In the news

JUNE 2019

Our bitesize news page includes the latest benefits news, guidance & recent relevant case law. Please let us know what you think and what  you'd like to see.

Updates & exceptions for mixed age couples

Since May, most couples have not been able to make new claims to Pension Credit and must instead claim Universal Credit when the younger partner is still of working age.

 

However, updated guidance describes important exceptions to this rule allowing some mixed age couples to make new claims to legacy benefits where one partner has reached State Pension age and the other partner remains of working age.

 

This rule applies to couples who can neither claim Pension Credit due to the new mixed age rules nor Universal Credit due to a current or recent claim including a Severe Disability Premium (see previous article on Protection for those with a SDP). In these cases the older partner can claim Income Support, income-based JSA, income-related ESA and Housing Benefit (under the working age rules) and will be treated as if they met the age conditions for those benefits.

PLEASE NOTE backdated claims to Pension Credit can still be made until 13th August 2019 in cases where at least one partner was of State Pension age before 15th May.

1970s Bride & Groom wedding cake topper.

DID YOU KNOW....?

Quick links to recent benefits-related statistics for those who don't do Facebook or Twitter.

£215bn to reverse state pension age

The DWP estimates that it would cost £215 billion to return the state pension age back to 60 for women and 65 for men.

0.5m repay tax credit debts through UC

DWP figures for UC claimants repaying tax credit overpayments have lurched from 250,000 to 570,000 in less than a month.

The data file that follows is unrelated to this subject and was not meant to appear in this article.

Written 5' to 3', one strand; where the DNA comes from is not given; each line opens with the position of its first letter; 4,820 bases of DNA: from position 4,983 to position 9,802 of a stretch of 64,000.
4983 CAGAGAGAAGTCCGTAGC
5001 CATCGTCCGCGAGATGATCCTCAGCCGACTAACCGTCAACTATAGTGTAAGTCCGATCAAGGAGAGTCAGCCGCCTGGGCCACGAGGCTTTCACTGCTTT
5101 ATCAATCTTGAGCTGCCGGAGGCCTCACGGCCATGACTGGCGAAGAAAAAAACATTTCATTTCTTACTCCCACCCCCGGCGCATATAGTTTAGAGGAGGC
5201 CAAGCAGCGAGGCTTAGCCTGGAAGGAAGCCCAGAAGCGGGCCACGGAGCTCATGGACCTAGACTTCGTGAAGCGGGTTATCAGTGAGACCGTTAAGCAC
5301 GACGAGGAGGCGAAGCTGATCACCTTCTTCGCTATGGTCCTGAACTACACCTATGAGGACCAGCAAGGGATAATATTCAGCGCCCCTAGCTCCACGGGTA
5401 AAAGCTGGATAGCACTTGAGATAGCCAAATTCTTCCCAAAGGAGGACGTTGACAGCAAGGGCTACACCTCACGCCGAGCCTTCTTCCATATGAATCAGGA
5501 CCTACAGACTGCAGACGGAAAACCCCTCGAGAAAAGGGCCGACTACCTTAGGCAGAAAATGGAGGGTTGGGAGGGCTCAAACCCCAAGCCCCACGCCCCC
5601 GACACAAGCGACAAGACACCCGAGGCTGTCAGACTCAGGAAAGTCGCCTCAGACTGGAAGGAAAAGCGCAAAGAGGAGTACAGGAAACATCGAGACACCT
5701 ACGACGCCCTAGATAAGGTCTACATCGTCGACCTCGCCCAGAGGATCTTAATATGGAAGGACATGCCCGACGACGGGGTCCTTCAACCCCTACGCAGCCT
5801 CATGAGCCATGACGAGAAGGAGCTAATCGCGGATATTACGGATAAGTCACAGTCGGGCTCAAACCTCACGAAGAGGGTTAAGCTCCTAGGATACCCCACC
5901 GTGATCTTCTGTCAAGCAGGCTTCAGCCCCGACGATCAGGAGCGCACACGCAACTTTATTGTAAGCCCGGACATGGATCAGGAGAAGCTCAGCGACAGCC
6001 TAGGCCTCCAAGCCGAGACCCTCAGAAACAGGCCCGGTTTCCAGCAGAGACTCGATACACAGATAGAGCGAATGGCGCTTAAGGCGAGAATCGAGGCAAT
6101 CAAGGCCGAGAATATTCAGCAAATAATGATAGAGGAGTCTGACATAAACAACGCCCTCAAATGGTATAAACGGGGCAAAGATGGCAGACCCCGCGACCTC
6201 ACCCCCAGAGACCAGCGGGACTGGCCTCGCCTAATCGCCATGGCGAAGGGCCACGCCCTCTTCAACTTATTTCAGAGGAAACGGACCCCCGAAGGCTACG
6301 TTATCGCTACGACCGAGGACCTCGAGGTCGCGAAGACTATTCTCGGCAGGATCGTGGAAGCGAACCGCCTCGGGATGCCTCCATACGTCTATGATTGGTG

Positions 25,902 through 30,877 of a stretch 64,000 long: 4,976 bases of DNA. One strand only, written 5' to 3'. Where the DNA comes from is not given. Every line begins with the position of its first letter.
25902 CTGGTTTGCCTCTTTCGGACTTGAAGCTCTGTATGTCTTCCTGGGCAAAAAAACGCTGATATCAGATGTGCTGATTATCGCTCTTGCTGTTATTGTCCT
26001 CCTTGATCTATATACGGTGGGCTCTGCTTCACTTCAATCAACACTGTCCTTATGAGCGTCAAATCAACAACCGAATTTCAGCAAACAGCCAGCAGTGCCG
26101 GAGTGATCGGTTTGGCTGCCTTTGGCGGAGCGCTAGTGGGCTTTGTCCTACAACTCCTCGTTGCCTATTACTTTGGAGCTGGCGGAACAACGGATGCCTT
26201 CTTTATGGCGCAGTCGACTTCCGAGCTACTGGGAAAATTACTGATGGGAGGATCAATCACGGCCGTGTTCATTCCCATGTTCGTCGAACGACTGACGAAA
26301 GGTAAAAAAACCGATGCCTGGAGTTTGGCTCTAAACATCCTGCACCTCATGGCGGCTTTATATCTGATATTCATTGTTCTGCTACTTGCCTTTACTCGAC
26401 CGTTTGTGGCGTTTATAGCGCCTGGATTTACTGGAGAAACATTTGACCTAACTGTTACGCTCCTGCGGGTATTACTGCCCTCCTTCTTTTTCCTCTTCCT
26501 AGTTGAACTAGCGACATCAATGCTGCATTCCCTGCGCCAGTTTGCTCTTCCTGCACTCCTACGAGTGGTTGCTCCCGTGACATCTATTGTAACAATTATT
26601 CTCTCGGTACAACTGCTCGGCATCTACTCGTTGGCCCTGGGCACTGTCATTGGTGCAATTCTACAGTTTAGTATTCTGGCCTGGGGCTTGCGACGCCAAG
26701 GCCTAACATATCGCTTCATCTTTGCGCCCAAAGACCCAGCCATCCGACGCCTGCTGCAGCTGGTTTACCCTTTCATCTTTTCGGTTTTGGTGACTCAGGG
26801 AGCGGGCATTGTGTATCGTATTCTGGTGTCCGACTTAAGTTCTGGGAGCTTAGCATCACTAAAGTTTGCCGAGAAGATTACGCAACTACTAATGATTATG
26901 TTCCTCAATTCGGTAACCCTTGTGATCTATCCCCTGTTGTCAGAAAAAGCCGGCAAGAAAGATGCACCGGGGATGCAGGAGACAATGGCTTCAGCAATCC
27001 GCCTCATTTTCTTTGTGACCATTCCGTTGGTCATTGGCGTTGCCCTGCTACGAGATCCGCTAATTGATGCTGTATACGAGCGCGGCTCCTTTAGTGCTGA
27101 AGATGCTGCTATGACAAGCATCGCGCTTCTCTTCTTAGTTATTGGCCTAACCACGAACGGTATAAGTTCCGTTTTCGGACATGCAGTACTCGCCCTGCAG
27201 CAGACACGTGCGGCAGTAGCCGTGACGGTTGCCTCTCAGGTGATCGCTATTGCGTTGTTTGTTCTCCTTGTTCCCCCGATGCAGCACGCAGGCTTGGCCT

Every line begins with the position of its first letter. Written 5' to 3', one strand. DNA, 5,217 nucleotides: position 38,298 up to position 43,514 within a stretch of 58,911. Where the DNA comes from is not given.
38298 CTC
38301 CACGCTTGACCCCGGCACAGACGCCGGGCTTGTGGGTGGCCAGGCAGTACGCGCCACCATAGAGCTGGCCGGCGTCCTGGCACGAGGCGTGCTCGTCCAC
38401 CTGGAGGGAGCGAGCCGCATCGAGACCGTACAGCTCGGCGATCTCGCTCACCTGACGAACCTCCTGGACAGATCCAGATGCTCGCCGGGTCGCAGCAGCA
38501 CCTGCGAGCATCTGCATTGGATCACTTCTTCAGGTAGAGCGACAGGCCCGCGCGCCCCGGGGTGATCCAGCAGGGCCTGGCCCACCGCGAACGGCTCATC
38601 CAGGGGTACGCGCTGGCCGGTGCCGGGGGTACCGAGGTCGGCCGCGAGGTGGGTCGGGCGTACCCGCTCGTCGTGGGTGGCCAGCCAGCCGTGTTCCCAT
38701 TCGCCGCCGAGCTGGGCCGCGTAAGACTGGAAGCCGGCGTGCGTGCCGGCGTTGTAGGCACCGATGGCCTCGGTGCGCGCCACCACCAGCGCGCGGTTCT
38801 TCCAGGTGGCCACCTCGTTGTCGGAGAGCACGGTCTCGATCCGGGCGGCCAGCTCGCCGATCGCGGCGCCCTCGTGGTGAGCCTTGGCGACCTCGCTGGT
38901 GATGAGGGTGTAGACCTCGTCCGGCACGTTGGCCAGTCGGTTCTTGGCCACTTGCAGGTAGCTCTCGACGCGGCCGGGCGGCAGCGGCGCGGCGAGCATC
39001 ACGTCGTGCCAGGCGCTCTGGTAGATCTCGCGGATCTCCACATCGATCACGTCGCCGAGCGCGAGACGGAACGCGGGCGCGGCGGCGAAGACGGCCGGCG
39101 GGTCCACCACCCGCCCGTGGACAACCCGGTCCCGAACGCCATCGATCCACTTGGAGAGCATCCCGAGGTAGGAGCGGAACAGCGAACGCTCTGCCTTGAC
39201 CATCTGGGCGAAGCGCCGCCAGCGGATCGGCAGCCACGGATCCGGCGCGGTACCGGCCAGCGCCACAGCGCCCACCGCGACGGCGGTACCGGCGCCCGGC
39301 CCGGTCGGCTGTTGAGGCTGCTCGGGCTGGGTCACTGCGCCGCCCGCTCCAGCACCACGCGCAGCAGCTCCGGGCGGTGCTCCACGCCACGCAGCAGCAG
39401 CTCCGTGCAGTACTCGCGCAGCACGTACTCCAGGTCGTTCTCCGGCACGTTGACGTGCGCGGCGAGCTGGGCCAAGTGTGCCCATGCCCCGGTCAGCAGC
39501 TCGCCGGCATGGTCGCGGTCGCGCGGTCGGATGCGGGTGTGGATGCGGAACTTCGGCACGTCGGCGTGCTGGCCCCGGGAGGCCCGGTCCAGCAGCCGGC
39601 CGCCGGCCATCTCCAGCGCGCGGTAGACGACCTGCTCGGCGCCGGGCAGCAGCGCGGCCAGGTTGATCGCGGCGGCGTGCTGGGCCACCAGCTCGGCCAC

Effects of benefits freeze

There was a disproportionate effect of George Osborne's benefits freeze on poorest 20% in 2017/18, according to the Office of National Statistics.

 

UC forcing more women into prostitution

Select committee hears evidence that UC is forcing more women into prostitution as part of its inquiry into UC and survival sex.

57% of UC claims include deductions

Almost two thirds of all UC claims include sanctions, repayments or other deductions, according to the DWP.

Of the 840,000 whose claims included deductions, over half were up to 20% of the standard allowance.

This information is backed up by worrying DWP figures showing 570,000 are repaying tax credit overpayments in UC. This follows an announcment by Alok Sharma the week before that 'over 250,000 claims had a deduction for tax credit overpayments'.

 

Concerns over the number of deductions within UC  have led to a recent Trussell Trust & StepChange report saying that the repayment of Universal Credit advances is counter-productive to debt management. Calls for change to repayments caused by the five week wait for UC are echoed in Philip Alston's UN report, debate in parliament  and a new CPAG report: Universal Credit: what needs to change.

Meanwhle a meagre total of 10 claimants had UC overpayments waived by the DWP in 2018/19 according to this written response to parliament by Alok Sharma.

DWP GUIDANCE

Links to recent government guidance and bulletins

LA Welfare Direct Bulletin 6/21

Clarification on memo A9/2019 and guidance on housing benefit and transition to Universal Credit for those approaching state pension age.

 

DM 08/19

Guidance on effect of recent appeal case on the Past Present Test for PIP.

DM 07/19 & ADM 10/19

Updated guidance on mixed age couples entitlement to means-tested benefits.

HB Circular A8/2019

Indefinite disregard of Windrush compensation payments in calculation of HB.

Touchbase May 2019 Edition 134

DWP information about about the effect on UC claimants of changes to rent, children and permanent right to reside. There’s also news on the Work & Health programme childcare choices, managing risk as a pension scheme trustee and a public meeting on the Industrial Injuries Advisory Council.

UN's damning final report on UK extreme poverty

A UN report says that the UK government has been pursuing an agenda to ‘reduce benefits by every means available’.